This was when we were in L.A. I was definitely at my most creative there. I can understand it when Robbie Williams says that he too does his best work there. I sang the blues, probably for the first time. It’s a miserable song actually- but its mine”.
Ahmet came down to visit the band at Ridge Farm to keep an eye on his investment. Earl McGrath, his confidante accompanied him on these occasions.
He became a good friend to the band especially Sless, with whom he met up with regularly in New York at Earls home. Earl would take Sless out on the town as his personal guide to the nightlife in New York. He was eventually placed in charge of Rolling Stones records and was responsible for that ‘drive thru New York’ gig on the back of a lorry when he stitched up all the press guys he didn’t like by giving them front row seats for a press reception that wasn’t gonna happen. They were crushed trying to get out to see the Stones drive by on the wagon.
Some European festival appearances followed then Koss & Sless went to New York for an interview tour. “I had not experienced anything like it. An interview every 20 minutes, they were queuing up outside our hotel suite, we were doing interviews in the elevator and in the limousine on our way to the next interview. You name the magazine we were in it”. .Circus/ Billboard/ Rolling Stone magazine- countless radio stations. WNEW with Scott Munie was the biggie. They all played the album relentlessly- but that same problem arose- no hit single “We were staying at the Shaftsbury Hotel on 57th-opposite Carnegie Hall. The first night- I went out alone for a stroll, turned left and had a nice walk in the park. When I returned and said where I had been Koss said ‘you cannot be serious that’s Central Park’ - wrong.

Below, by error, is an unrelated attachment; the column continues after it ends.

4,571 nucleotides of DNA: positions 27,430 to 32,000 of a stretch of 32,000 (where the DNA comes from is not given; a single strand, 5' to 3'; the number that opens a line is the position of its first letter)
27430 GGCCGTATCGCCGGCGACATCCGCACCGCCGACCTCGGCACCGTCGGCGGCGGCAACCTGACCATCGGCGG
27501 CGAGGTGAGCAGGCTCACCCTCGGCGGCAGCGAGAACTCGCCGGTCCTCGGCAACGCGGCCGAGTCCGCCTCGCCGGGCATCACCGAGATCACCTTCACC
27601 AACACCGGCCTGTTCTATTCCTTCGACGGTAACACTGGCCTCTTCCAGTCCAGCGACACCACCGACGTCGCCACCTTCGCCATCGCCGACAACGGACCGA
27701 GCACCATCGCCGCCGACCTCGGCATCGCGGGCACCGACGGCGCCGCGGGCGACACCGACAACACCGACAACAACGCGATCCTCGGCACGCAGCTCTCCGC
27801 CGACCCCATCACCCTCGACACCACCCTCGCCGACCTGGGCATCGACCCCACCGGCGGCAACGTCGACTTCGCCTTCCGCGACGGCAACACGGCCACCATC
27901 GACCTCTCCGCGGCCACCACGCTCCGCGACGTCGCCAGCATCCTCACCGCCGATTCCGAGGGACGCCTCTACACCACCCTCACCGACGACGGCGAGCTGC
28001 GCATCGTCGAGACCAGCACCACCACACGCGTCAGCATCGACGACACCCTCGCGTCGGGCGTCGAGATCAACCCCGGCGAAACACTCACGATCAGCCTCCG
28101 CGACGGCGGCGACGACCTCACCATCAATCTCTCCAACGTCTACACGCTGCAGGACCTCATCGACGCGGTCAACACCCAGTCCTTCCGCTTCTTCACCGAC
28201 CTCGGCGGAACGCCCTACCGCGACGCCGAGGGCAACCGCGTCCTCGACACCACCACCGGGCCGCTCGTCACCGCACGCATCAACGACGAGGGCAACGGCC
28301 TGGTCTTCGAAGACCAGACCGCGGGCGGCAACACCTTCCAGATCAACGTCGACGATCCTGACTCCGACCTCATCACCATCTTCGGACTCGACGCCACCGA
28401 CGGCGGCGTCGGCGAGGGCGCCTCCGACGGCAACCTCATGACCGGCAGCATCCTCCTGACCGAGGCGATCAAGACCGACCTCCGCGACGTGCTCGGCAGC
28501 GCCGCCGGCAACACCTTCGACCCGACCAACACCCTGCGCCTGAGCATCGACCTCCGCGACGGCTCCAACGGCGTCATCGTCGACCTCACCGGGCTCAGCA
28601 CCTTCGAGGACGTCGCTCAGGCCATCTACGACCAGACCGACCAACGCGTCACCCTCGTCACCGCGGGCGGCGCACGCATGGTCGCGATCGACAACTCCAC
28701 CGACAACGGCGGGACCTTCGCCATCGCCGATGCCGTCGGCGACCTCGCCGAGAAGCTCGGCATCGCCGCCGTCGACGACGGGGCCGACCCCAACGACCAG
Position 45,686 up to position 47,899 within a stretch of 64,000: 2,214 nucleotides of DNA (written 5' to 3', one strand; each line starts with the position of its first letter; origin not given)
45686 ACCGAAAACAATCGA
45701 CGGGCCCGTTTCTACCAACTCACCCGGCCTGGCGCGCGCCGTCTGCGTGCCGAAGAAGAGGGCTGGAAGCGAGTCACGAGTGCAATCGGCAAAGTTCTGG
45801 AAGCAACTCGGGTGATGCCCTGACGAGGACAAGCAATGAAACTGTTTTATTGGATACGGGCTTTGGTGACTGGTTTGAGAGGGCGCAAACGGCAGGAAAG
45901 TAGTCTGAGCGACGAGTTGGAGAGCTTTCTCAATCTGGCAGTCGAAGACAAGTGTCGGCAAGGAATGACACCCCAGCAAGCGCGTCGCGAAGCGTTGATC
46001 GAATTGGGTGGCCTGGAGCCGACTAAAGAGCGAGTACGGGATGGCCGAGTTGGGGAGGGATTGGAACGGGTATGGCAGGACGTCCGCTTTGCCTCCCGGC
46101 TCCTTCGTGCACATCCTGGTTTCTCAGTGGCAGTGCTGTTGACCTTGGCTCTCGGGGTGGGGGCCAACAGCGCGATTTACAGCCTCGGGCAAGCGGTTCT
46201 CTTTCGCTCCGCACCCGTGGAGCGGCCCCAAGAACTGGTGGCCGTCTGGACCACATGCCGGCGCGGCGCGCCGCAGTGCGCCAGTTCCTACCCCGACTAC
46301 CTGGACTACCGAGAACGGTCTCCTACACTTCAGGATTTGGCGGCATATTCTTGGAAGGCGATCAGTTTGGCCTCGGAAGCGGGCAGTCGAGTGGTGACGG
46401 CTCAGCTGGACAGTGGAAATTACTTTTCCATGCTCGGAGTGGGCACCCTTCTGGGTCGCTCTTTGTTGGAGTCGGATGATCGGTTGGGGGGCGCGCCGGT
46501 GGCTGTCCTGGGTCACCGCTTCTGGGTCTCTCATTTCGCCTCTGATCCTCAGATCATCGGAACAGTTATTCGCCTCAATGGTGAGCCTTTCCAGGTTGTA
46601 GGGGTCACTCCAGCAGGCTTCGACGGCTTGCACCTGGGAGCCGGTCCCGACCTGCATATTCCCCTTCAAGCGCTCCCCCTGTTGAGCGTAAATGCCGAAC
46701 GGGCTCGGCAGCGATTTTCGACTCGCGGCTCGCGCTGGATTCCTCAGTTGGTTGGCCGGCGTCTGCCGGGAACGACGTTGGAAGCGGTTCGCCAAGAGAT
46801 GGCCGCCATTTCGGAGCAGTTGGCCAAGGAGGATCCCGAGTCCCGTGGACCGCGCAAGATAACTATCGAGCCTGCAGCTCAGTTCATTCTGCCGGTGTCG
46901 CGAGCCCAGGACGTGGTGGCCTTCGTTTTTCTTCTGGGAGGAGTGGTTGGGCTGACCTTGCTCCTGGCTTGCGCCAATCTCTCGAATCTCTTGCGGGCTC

Koss met up with Ronnie Wood, I was surprised how really friendly they were with each other I don’t know why I was surprised- but it was good to see how much everyone liked Koss. Ronnie and Ahmet took us all over New York’s sleazy speakeasies in a limo. I left them at around 5 a.m. – novice. Another night we went to the Bottom Line club. Our names were on the door as usual. The Tubes were playing. I was totally mesmerised by their performance. Quaylude being propped up on his platform boots and his huge Eltonesque specs. The girl dancers- the Harley Davison and the television screens depicting them playing on the moon. We went back stage and they all wanted to talk to Paul. They were all impressed that he had came to see them, I was beginning to see how much Paul was respected in the business, not only as a guitar player with an exceptional gift but as a person who everyone wanted to be around. My mate. I felt so proud being with him- and being introduced ‘this is my new singer- Terry’ When he wasn’t stoned too much- just merry he was fabulous with everybody- funny- entertaining and most of all-